Monday, April 15, 2013

Mom's Writing

It's 5:38 am and I have to leave for work in exactly one hour and 22 minutes. I can fill up that time with straightening up the house, straightening up my hair, putting on makeup, exercising, excessive budgeting, or excessive obsession over someone else that involves mad journaling, speculation and crying, but I thought maybe instead I would read a poem and then write to you.

What I've been avoiding lately, out of insecurity or whatever, is consistent writing. I do that a lot. I go to the rough draft of my book and I think, "But it's so stupid and it's never going to sell anyway." And so I don't write it and what happens is over the next few days I begin narrating things. Like when my daughter asks what's for dinner.

She asked what we were having for dinner, but it wasn't a question so much as an accusation, already scowling and ready with a scathing retort even before the answer came.

While I'm narrating this in my head, I've forgotten the question and her scowling turns to indignant outrage, "Mom! Are you even listening?!"

The thirteen year-old's face changed like a firecracker's - solid one second and exploding red the next.

"Mom! I NEED to know what we're having for dinner, I have to prepare myself...Why are you looking for a pen?"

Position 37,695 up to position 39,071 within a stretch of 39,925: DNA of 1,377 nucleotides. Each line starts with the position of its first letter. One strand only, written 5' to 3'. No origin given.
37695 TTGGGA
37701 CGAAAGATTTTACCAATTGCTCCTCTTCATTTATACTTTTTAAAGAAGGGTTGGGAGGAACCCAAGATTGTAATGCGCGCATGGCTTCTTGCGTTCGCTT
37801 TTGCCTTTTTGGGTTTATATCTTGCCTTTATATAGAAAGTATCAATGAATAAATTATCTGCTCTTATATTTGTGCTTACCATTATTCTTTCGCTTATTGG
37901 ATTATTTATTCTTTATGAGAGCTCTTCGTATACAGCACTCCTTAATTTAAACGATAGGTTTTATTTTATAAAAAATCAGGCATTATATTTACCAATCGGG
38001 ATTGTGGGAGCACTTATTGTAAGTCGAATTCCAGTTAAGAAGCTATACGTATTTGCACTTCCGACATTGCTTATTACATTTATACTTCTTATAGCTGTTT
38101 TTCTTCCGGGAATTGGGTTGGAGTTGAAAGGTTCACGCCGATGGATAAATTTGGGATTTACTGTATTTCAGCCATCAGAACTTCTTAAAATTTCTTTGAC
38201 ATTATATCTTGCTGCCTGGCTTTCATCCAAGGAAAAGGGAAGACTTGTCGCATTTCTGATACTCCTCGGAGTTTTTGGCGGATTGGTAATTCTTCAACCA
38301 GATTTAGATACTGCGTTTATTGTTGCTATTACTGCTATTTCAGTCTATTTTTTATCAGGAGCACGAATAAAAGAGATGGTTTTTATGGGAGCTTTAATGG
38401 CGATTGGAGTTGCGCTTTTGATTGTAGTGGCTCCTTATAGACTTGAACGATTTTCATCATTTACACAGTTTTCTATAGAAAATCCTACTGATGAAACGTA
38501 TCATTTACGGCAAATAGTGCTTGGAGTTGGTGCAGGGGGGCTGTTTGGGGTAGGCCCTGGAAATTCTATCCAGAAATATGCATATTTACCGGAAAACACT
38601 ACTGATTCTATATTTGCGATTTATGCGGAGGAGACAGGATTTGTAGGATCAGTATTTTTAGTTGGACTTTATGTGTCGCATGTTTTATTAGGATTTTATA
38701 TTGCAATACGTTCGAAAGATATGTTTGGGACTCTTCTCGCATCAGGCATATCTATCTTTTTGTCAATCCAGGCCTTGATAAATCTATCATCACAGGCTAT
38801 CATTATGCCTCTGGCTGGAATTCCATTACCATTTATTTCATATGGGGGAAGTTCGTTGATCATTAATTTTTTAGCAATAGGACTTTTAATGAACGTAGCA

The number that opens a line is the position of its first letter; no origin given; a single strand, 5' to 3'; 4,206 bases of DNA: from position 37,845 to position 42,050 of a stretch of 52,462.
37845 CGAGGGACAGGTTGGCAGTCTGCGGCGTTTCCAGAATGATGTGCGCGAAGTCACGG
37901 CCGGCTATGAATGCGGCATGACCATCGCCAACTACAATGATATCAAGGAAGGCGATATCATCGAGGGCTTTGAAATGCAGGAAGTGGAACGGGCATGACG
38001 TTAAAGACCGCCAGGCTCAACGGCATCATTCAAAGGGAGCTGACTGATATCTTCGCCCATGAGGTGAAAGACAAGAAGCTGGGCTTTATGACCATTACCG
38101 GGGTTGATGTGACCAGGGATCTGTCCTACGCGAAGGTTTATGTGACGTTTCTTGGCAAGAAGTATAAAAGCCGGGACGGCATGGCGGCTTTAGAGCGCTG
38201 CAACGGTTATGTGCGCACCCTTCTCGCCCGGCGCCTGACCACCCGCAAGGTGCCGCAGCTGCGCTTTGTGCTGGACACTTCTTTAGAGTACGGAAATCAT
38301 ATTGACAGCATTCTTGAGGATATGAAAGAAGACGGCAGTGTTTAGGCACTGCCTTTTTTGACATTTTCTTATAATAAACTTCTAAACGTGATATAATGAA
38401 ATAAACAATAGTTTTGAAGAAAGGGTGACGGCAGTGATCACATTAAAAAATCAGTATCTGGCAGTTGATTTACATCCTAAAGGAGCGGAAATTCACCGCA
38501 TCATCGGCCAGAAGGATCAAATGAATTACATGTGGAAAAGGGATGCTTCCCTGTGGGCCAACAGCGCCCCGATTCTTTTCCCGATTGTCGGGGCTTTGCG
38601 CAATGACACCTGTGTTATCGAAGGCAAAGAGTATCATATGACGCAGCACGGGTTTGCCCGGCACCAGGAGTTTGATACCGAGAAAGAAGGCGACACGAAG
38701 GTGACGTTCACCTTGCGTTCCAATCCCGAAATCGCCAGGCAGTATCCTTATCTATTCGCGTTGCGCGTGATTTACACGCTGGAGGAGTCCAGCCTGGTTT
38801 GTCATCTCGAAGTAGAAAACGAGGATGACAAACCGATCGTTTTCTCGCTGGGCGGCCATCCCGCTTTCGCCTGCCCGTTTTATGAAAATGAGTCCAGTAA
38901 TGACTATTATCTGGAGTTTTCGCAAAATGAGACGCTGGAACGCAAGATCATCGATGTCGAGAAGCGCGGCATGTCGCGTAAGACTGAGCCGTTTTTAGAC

"I have to write something down," I tell her.

"Are you writing down what we're having for dinner?"

"Firecracker," I mumble, jotting down that last sentence.

My other daughter walks up. "What's the matter?"

"Mom's writing."

"Shit," the eleven-year old whispers. "We're never going to eat."

See what happens? See why me avoiding my novel is dangerous for children? And really other than feeding them, I don't want to do much else with my time at this point. No social obligations, no real-life dramas, nothing like that. Just a single focus on channelling that loud, insistent narrator. The poem I read in The Writer's Almanac reminded me of it and since I haven't shared a poem with you guys in a while, here it is:

The Undeniable Pressure of Existence

I saw the fox running by the side of the road
past the turned-away brick faces of the condominiums
past the Citco gas station with its line of cars and trucks
and he ran, limping, gaunt, matted dull haired
past Jim's Pizza, past the Wash-O-Mat,
past the Thai Garden, his sides heaving like bellows
and he kept running to where the interstate
crossed the state road and he reached it and he ran on
under the underpass and beyond it past the perfect
rows of split-levels, their identical driveways
their brookless and forestless yards,
and from my moving car, I watched him,
helpless to do anything to help him, certain he was beyond
any aid, any desire to save him, and he ran loping on,
far out of his element, sick, panting, starving,
his eyes fixed on some point ahead of him,
some possible salvation
in all this hopelessness, that only he could see.

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